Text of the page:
As of January 1, 2012, you will be making less money as Harper’s Employment Insurance Premium Hikes take effect. Workers will see their EI premiums rise 5% of insurable earnings to $1.83 while the maximum insurable pay has been raised to $45,900 from $44,200.
The Conservatives have announced that cuts will be made to healthcare and let’s face it, it had to happen sooner or later. While the Conservative approach may be against that of the Canadian will and may also align with a stern ideological aspect, the economic logic makes sense.
Regular users of the Canadian Healthcare system know that something isn’t right. The system is broken, inefficient and mismanaged. It has become expensive and for the causes that it has received greater funding, it has not improved. Our healthcare system still easily deserves a failing grade for wait times, understaffing and overall performance but while some believe that it is due to a lack of funds, the reality remains that the funds are mismanaged and that regardless how much money you throw in the system, it will be wasted and your healthcare won’t improve.
The election of 2006 was an election where the Conservatives placed repeated attacks against the Liberal Party for something called ad scam. The attacks were effective enough to get them into power and to slowly finish off the party. While many Canadians who bought the propaganda have declared and condemned the Liberal party as corrupt, evidence suggests that there was no link to Jean Chretien or even the Liberal Party.
Helena Guergis is suing Prime Minister Stephen Harper and the Conservative Party of Canada over defamation and an alleged conspiracy plan to keep her out of Parliament.
Canadians pay a lot of money every year. They pay a GST and PST or HST, they pay income taxes, they pay payroll taxes, they pay municipal property taxes and there is a tax for almost everything in Canada. These taxes overlap and soon we all find ourselves struggling to balance our budgets and wondering why money disappears so fast. Meanwhile, government officials tell us that they are doing their best to manage budgets which in most cases are in deep deficits and are leading up to huge debts and budget run offs. The money that we pay is supposed to go toward infrastructure and the services we count on and every time our taxes are raised, there is a promise for better service. Ironically, as taxes increase throughout the country, the quality of our roads and infrastructure, our education and healthcare, and the safety net that we are obliged to fund are all deteriorating. As we speak, public servants with inflated salaries and perks are going on spending sprees and having their unions try to hold taxpayers as hostages. As we speak, government officials are wasting our money and in some cases, even allegedly funding organized crime. Government and bureaucracy in Canada: hand in hand, putting their hands in the public piggy bank, it is time for change.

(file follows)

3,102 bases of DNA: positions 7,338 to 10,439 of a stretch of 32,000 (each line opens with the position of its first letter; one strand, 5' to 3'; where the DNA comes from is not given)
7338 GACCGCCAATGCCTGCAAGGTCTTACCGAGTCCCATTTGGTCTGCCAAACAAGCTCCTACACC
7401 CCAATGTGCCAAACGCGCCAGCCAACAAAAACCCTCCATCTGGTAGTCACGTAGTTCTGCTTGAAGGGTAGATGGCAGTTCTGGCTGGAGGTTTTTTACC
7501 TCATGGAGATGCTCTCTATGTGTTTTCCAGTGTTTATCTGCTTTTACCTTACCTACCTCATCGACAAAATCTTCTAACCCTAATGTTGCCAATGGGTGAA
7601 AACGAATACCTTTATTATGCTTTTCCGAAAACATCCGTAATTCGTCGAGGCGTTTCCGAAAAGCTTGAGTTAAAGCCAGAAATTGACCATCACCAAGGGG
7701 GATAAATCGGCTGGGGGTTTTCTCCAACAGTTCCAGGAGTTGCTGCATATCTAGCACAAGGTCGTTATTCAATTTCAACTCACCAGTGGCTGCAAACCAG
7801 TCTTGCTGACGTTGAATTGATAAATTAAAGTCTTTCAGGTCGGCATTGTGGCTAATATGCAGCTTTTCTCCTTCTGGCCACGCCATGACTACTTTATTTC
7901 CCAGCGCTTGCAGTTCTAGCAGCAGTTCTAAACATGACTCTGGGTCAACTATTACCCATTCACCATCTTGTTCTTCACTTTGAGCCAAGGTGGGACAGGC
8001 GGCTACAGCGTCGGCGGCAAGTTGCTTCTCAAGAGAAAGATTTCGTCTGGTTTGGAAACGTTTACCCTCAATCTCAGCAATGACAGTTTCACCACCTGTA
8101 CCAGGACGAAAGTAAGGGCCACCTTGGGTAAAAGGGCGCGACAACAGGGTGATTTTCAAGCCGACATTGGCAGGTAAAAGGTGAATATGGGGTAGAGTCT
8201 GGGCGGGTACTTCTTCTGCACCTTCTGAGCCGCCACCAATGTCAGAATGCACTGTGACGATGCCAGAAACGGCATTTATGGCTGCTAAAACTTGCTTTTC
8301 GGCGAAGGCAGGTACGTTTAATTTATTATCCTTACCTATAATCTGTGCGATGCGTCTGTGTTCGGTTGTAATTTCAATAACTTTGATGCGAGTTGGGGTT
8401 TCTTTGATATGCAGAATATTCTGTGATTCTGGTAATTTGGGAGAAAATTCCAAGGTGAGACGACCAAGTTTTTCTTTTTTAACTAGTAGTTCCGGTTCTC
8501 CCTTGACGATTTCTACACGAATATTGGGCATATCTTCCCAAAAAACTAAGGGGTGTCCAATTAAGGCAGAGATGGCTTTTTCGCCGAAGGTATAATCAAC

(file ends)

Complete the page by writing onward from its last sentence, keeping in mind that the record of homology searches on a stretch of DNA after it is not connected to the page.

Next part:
Peter Mackay came under fire again this week as his hotel spending came to light and it isn’t pretty. Mackay wasn’t alone, information has surfaced that a bureaucrat in charge of managing Aboriginal finances has been taking tax payers for a ride as well.
Former Liberal PM Jean Chretien is warning Liberals that the Gun Registry, Kyoto Accord, and Wheat Board may just be the beginning in a Conservative ideological rampage which would change the face of Canada.
Chretien’s warning included a list of policies that may be next on the Conservative to-do list. These policies included the scrapping of abortion rights and same sex marriage, and the return of the death penalty.
A lot of speculation has been put into the way that Harper is going to deal with the upcoming healthcare accord. If there is one thing we know, he won’t make a repeat of Paul Martin, he won’t make each province sign a separate deal (which is what most commentators thought he would so) and he won’t make a big summit where everyone must agree to one blueprint (like what Paul Martin did). However, despite, however Harper approaches this, there is one certainty: a new approach to healthcare will be taken – and frankly must be taken.